January 16, 2011 20 Comments
The North Fork River in south-central Missouri, like most Ozark rivers and streams, flows clear and cold over gravelled bottoms. Sustained year-round by the numerous seeps and springs that result from the region’s unique Karst geology, it meanders through a mix of forest and woodland alongside massive bluffs of half-a-billion-year-old dolomite. While small rapids can be found where gravel bars approach the bluffs, for the most part the shallow waters course lazily and idyllically south toward the White River in northern Arkansas.
Lazy waters are the domain of whirligig beetles (family Gyrinidae). We encountered this ‘raft’ of beetles in a sheltered pool near the shore of the North Fork River while hiking the Ozark Trail last October. These frenzied little beetles live almost exclusively on the surface of the water, where they feed on organisms or scavenge debris in their famously and erratically conspicuous aggregations. Such behavior might make them seem vulnerable to predation, but in actuality the reverse is true. Beetles in rafts benefit from the increased number of eyes that can better scan the environment for potential threats than can individual beetles (Vulinec and Miller 1989), and the larger the raft the more efficiently this occurs. There is also evidence that the appearance of the rafts themselves is a signal to warn potential predators (primarily fish) of the noxious chemicals produced in the beetles’ paired pygidial glands (Ivarsson et al. 1996), despite the decidedly non-aposematic coloration of the beetles themselves.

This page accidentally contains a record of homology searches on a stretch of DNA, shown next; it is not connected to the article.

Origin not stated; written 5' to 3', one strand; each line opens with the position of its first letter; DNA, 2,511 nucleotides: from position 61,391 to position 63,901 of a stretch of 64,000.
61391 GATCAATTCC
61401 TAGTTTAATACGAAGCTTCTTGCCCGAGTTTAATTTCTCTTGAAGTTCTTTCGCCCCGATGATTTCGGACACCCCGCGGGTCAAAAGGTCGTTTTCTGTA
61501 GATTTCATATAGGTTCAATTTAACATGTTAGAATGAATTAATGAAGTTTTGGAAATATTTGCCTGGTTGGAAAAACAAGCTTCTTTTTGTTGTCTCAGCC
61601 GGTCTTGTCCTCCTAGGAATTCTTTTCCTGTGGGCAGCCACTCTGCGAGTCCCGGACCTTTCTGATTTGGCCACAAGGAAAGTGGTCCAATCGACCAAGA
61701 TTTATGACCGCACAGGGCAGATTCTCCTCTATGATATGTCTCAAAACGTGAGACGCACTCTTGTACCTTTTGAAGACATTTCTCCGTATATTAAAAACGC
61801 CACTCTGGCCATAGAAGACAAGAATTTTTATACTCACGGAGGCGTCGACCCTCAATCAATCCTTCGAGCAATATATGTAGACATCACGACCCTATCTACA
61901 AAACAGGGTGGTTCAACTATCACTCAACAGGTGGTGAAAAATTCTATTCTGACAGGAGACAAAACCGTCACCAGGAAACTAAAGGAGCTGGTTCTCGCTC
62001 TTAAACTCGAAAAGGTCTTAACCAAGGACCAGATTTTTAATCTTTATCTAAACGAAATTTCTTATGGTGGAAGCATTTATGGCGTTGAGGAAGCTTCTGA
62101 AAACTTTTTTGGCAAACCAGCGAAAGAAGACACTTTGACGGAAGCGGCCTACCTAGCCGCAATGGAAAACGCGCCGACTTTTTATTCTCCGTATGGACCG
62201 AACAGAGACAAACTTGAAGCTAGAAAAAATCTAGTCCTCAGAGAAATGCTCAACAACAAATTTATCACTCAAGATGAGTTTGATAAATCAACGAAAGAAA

Photo Details: Canon 50D w/ 17-85mm zoom lens, natural light. Photo 1 – 17mm, ISO 100, 1/25 sec, f/5.6; photo 2 – 85mm, ISO 500, 1/160 sec, f/5.6. Typical post-processing (levels, minor cropping, unsharp mask).
Ivarsson, P., B.-I. Henrikson and J. A. E. Stenson. 1996. Volatile substances in the pygidial secretion of gyrinid beetles (Coleoptera: Gyrinidae). Chemoecology 7(4):191–193.
Vulinec, K. and M. C. Miller. 1989. Aggregation and Predator Avoidance in Whirligig Beetles (Coleoptera: Gyrinidae). Journal of the New York Entomological Society 97(4):438–447.